Sunday, June 10, 2012
Covering the #Fail: The NBA, Sports Reporting & the United Hater Nation
by David J. Leonard | NewBlackMan
I have lost that lovin’ feeling. Already a recovering baseball, football, and college sports fan, I am slowly starting to hate the NBA. Don’t get me wrong – I love the game; there is nothing like a crisp bounce pass, a thunderous dunk, an ankle-breaking crossover, a fadeaway jumper, and a last second shot. Nothing compares to the beauty of the NBA game, or its excitement, competitiveness, and unpredictability. No other sport can compare when it comes to artistry and memorable moments: MJ’s jumper over Bryon Russell, Magic’s baby hook, Reggie’s 8 points in 9 seconds, Kobe’s alley-oop to Shaq, Robert Horry/Derek Fisher, and that is just a few playoff moments. Just think: Iverson’s crossover, Duncan’s bank shot, the Dream shake. Shaq’s rim tattlers, Ray Allen’s jumper, Gervin’s finger roll, and MJ/Kobe’s baseline jumper. The sight of LeBron James or Kevin Durant getting in the zone is not simply greatness personified but pure beauty. Perfection, beauty, and timeless are the words I would use to describe the NBA yet I have lost that lovin’ feeling.
My waning love isn’t about the hypocrisy of a league that sells its products through hip-hop at the same time it disparages and regulates its presence. It isn’t about an overzealous commissioner who vetoes trades for basketball reasons or even the league’s racial and class politics. It isn’t about greedy owners and the treatment of players. I have long come to grips with my discomfort, remaining a fan in spite of these troubling realities for the love of the game. Yet, that love doesn’t feel eternal.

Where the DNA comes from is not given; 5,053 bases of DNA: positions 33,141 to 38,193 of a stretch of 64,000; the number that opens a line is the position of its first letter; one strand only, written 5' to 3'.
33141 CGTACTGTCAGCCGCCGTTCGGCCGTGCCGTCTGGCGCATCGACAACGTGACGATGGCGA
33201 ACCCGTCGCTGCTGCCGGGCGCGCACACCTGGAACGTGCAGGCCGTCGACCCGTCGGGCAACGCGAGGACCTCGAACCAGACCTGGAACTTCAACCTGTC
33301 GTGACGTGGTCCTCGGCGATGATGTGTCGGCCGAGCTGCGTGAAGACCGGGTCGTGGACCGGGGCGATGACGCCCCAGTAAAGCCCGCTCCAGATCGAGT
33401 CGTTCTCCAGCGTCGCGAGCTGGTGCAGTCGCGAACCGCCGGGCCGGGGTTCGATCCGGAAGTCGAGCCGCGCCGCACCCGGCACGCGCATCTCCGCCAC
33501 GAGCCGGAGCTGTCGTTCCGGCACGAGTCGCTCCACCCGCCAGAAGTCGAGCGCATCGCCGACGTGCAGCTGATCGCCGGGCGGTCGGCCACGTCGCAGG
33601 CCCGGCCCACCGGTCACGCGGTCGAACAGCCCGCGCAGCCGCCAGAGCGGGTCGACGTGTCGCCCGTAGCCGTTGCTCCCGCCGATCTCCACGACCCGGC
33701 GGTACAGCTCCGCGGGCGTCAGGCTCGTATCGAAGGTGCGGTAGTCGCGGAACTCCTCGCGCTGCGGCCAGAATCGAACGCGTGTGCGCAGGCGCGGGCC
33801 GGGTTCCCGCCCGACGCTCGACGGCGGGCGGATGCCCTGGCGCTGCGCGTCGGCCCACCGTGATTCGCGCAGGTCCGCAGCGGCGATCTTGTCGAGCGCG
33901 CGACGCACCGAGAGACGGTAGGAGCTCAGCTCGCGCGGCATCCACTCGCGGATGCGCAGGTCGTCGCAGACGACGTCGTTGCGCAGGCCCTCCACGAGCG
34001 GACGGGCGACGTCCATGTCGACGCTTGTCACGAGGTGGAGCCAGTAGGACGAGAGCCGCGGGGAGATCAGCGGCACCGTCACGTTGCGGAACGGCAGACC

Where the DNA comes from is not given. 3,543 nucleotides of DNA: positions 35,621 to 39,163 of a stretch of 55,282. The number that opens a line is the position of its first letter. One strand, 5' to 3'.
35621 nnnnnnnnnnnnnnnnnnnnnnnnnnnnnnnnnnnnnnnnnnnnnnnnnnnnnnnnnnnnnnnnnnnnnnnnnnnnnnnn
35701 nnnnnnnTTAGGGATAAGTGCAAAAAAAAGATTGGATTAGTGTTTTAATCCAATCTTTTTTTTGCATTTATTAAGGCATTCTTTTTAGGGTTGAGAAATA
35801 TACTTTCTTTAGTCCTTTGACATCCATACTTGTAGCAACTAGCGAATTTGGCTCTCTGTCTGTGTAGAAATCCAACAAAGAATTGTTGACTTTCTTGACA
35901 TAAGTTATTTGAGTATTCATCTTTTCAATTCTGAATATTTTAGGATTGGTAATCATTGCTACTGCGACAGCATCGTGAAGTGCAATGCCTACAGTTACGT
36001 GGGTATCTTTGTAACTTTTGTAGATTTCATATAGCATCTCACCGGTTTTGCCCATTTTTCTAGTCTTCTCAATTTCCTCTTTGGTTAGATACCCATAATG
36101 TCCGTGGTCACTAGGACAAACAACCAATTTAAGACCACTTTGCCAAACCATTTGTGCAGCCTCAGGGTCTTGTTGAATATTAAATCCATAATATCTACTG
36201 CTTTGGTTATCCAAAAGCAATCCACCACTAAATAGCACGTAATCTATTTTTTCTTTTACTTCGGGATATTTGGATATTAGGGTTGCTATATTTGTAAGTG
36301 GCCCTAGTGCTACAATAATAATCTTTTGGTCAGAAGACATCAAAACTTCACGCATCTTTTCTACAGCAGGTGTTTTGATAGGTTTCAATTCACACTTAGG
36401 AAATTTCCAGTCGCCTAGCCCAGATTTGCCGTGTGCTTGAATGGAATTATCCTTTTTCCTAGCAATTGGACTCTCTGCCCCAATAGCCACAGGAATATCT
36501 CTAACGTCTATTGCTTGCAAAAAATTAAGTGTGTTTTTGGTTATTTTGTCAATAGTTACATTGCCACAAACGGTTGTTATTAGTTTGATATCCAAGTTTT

The last week of the playoffs has highlighted my growing unease with basketball, which has nothing to do with the players, the league, or even basketball. I am starting to hate watching the NBA (and sports in general) because of the media, fans, and the cultural politics of blame. Upon the conclusion of several playoff games, commentators and fans alike immediately took to their respective platforms to blame players for a loss, to disparage, mock, and otherwise ridicule these great athletes. It is not just the glee the results from THEIR loss, but the pleasure in denigrating and disrespecting another person’s hard work and artistry that is killing my love softly and slowly, especially during the playoffs.
The Pacers’ victory over the Heat didn’t produce praise for Indiana’s squad or celebration of a clutch performance from David West or Roy Hibbert but endless statements from the UHN – United Hater Nation. Blaming LeBron, D-Wade, Spoelstra, Riley, and the role players, the post-game banter focused on player failures, player shortcomings, and worse yet the inadequacies of the players – “he isn’t clutch; he is mentally weak; he is selfish; he is to blame for the loss.” What happened to who is responsible for the win? What happened to celebration and acknowledgment of the greatness of players evident in the victory? In victory and loss, the politics of blame imagines players as robots deserving condemnation when they don’t perform as expected.
Even James’ historic performance in Game 6 of the Eastern Conference Finals did not silence every critic with questions raised as to whether he could play at the level in a 4th quarter with the score tied, or whether or not he had the mental toughness to make that last 2nd shot. I am surprise he wasn’t criticized for not having 25 assists along with his 45 points. Where is the love?
The postgame commentary following game 2 (and likely game 4) between the Lakers and Thunder was no different in terms of the blame game, although it included death threats directed at Steve Blake. With debates about who was responsible for the Lakers inability to close and secure in those games (Kobe, Pau, Bynum, Coach Brown, role players; Jim Buss??) few even acknowledged the execution from the Thunder. The Thunder won that game and would ultimately win 4 games. The Thunder execution when it counted was amazing, especially for the young and untested team from OKC. That continued into the Spurs series. Yet, in many instances, the exceptional play of the Thunder and all its players hasn’t been the focus from the media and fans on social media given the dominance of the culture of blame, uber criticism, and the haters that dominate the NBA landscape.